Help - rendered videos are noticeably worse quality than preview

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I cannot get Camtasia to output with the clean, crisp graphics that I have added to the project and can see in the preview. To illustrate my problem I've attached a side-by-side comparison of frame from the project (please click to view full size image)

The image you can see is made up of a high resolution PNG of the watch bezel, overlaid on a screenshot of a watch app, overlaid on a high res PNG of the watch itself with transparent background, overlaid on a blur annotation, overlaid on a video clip of a forest.

The preview looks great to me - crisp and sharp and perfectly acceptable. But in the render you'll see there is serious degradation, including hideous artefacting around the watch itself, and in particular above and in the numbers of the watch bezel you will notice interpolation where it seems Camtasia has downgraded the resolution of the image considerably.

The render in the screenshot was a 1080p MP4 set to 100% quality. I've tried every perceivable  combination of file type and quality option on both Mac and Windows and I just can't seem to get any better than this.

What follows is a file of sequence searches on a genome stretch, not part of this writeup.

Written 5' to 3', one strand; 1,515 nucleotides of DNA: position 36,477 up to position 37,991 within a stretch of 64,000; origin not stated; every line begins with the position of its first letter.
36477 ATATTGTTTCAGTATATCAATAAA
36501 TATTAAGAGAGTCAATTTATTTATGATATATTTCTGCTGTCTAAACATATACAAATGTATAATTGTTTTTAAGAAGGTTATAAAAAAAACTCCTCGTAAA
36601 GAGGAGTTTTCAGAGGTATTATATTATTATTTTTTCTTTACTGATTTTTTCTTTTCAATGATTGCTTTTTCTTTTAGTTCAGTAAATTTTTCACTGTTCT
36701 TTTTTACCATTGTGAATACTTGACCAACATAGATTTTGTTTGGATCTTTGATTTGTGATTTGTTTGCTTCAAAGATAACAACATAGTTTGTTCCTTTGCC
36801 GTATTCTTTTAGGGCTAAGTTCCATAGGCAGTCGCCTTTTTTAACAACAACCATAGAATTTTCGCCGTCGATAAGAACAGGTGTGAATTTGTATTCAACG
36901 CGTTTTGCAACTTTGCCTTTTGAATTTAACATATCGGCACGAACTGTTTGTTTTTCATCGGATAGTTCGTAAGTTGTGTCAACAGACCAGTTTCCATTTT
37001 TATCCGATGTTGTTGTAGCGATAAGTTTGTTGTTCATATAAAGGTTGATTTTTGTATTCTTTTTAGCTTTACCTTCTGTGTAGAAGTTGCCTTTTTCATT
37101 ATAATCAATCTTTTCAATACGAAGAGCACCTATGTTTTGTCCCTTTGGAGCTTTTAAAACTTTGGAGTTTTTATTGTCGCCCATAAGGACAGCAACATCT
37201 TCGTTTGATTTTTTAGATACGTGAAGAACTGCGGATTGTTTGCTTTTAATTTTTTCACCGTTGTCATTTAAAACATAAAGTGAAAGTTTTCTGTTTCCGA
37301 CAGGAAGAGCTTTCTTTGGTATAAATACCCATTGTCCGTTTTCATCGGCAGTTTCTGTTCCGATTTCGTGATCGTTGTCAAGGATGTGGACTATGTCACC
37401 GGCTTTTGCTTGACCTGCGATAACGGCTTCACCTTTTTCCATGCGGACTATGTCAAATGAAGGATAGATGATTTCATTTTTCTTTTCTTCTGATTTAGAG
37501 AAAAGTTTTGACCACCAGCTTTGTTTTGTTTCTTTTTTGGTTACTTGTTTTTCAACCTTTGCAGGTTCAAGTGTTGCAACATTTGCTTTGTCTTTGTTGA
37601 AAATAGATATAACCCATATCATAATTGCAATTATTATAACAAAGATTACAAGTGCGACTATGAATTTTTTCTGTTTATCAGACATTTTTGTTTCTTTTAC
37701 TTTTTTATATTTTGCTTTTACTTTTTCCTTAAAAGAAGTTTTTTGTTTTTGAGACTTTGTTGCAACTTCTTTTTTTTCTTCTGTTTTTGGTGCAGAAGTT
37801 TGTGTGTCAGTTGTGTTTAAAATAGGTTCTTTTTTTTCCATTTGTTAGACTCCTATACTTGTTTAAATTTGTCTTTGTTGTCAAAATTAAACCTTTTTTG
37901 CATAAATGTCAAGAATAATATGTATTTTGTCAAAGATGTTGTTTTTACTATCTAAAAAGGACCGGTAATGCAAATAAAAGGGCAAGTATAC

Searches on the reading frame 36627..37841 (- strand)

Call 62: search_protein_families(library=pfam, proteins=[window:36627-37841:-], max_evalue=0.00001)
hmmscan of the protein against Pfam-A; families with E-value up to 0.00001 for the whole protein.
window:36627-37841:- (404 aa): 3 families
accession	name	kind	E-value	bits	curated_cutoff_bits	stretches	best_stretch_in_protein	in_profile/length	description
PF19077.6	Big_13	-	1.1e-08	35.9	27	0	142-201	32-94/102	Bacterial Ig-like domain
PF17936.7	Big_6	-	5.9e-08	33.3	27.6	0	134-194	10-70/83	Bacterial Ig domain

But surely this isn't the best that Camtasia can do? Because it's just totally unacceptable.

Help?!

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Steve Lawrence

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Posted 2 weeks ago

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Joe Morgan

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You forgot to attach image. Odds are your project settings don't match your video recording and output settings.Something along that line.

You want the project dimensions,   video dimensions and output settings/dimensions to all match. If they do, you shouldn't have any problems.

It's really that simple. 60% quality should get you some pretty good results.

Regards,Joe
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Joe Morgan

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What resolution are the png's??? Camtasia has issues with Resolutions above 4096 pixels. That comes to mind.
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Steve Lawrence

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Hi Joe, the watch PNG is 1458x2000 so less than 4096 by a long way. Why would it downgrade the quality like this?
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Steve Lawrence

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Also, the isn't any problem with captured video - I'm animating images. Yes, there's a video in the background but there's no issue with the quality of that. The quality issue comes in with Camtasia rendering the image assets I've added. 
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Joe Morgan